Democracy and the Legislative Process
Publication:
The Empire Club of Canada Addresses (Toronto, Canada), 11 Jan 1951, p. 167-178


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Democracy and the Legislative Process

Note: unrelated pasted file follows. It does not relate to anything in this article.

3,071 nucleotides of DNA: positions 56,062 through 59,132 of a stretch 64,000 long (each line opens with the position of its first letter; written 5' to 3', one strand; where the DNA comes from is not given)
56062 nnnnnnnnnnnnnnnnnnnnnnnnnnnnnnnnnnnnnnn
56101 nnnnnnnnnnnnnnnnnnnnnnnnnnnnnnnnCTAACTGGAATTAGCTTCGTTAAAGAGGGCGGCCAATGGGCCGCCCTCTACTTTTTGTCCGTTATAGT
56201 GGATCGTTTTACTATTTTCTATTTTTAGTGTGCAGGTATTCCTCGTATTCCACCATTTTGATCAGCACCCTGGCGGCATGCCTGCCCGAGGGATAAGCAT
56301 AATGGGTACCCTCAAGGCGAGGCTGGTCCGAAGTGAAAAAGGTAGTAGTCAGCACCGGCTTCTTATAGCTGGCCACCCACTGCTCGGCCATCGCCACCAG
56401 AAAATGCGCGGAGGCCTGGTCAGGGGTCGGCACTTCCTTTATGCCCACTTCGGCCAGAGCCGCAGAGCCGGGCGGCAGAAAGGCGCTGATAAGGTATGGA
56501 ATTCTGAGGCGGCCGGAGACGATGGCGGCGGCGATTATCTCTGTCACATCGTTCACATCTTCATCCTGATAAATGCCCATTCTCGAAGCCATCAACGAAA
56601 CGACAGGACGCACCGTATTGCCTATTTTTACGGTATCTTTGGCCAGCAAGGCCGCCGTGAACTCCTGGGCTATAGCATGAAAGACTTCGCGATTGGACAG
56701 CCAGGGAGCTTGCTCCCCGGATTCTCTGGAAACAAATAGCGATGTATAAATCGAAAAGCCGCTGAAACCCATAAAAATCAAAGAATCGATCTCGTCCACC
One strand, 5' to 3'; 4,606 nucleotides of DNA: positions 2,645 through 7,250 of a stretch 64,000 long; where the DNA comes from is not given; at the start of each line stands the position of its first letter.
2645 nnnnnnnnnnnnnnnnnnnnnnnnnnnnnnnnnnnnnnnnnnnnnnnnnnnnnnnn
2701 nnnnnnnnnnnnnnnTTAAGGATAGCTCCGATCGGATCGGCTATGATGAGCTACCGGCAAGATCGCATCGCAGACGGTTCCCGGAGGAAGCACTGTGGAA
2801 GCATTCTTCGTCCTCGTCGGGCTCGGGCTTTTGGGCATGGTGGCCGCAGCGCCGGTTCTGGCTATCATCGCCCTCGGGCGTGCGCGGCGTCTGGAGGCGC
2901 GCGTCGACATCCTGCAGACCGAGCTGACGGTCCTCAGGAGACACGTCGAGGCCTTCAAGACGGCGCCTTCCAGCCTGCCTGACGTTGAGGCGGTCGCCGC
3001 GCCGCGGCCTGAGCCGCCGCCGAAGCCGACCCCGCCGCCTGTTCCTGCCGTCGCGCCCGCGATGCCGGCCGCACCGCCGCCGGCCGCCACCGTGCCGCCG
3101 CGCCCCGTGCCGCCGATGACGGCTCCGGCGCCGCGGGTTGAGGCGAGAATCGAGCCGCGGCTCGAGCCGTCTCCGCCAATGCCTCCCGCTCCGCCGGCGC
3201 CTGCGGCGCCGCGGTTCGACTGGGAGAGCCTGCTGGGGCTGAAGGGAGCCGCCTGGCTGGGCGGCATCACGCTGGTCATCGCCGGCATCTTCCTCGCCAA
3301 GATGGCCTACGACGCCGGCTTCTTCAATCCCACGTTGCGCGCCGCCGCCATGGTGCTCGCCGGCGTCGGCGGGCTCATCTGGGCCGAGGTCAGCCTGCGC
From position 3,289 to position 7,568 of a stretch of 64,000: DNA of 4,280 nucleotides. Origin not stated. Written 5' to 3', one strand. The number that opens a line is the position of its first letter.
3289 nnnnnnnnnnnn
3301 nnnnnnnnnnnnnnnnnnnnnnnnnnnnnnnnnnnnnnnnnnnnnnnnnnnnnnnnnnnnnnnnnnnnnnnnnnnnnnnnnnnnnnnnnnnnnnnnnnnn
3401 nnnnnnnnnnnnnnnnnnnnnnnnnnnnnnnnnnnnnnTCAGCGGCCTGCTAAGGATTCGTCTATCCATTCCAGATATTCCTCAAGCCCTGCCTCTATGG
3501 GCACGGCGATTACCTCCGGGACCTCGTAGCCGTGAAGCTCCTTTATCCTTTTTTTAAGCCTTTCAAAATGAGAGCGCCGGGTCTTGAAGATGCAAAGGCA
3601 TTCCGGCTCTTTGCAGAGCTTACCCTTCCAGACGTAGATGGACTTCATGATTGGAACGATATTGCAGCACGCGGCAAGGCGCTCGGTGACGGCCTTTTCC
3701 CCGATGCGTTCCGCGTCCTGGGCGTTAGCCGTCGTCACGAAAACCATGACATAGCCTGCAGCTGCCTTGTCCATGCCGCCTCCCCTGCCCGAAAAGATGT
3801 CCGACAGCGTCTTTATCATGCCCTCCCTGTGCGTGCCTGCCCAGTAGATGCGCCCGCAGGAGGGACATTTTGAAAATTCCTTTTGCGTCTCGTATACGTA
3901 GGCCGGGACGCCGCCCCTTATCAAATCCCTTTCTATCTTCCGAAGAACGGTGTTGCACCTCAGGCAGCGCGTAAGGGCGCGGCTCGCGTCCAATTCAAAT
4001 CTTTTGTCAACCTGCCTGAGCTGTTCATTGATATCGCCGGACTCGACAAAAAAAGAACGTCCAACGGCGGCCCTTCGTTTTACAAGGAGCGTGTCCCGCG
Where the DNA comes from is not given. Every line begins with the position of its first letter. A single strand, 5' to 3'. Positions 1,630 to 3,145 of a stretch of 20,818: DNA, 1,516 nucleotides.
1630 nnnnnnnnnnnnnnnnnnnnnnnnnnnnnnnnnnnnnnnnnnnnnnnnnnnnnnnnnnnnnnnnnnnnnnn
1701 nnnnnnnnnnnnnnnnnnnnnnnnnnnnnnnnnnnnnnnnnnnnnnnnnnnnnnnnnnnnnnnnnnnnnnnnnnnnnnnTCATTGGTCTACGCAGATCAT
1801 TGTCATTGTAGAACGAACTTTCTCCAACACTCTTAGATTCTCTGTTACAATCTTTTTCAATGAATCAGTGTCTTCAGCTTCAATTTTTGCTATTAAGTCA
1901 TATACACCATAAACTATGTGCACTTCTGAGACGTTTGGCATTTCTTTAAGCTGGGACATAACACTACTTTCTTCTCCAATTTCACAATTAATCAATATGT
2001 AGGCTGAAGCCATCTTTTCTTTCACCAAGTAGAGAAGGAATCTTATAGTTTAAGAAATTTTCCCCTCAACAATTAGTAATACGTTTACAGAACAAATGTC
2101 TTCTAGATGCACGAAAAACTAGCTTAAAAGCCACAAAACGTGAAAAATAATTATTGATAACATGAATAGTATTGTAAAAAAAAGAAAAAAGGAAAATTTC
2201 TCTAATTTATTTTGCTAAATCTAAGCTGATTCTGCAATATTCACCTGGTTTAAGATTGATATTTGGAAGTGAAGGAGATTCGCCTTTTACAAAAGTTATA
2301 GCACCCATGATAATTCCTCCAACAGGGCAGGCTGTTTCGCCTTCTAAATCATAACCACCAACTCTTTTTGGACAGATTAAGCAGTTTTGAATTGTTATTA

Reference to development of the St. Lawrence Waterway, and the speaker's intention at the next session of Congress to see what can be done to bring about its completion, considered by the speaker to be a great link in national defence. An outline of the speaker's conception of the role of a United States Senator. Origins and history of Senators. Edmund Burke's conception of the role of a legislator, and the speaker's agreement with him. The legislative process as the principal means for achieving the aspirations of the people. The far-reaching effects of action taken by the legislature on the people's standard of living and their way of life. Questions debated in the field of social legislation in the Congress of the United States in recent years. Division in the Congress in the field of civil rights legislation and opposition to the further extension of Federal authority into the relationships between employer and employee, particularly in regard to the establishment of a policy that would outlaw job discrimination on the basis of race, colour or creed. The prevention of legislative action by this division. The role to be played by the Federal Government in social legislation. Commitment to a policy of non-discrimination in job opportunities in the U.S. The passage of Civil Rights legislation as one of the great tests of Democracy. An emphasis upon economic and military mobilization in an effort toward making our respective countries and their allied efforts as strong as possible. Communist propaganda making effective use in various parts of the globe of our deficiencies in the matter of civil rights. Quotation from ex-Senator Frank Graham of North Carolina on the democratic ideal and the role to be played by civic, business and educational institutions in attaining that ideal. The struggle for peace. Historic debate on foreign policy currently in the U.S. which will have tremendous and far-reaching consequences for the entire world. The nature of the world revolution now going on by those seeking social and political equality. Policies essential to the North Atlantic Pact. Paying attention to the empty stomachs of those we would wish to bring to an understanding of the ways of democracy. Mistakes made in this regard in China. The Point Four Programme and what it emphasizes. The need to show the world that we intend to practice our democratic principles.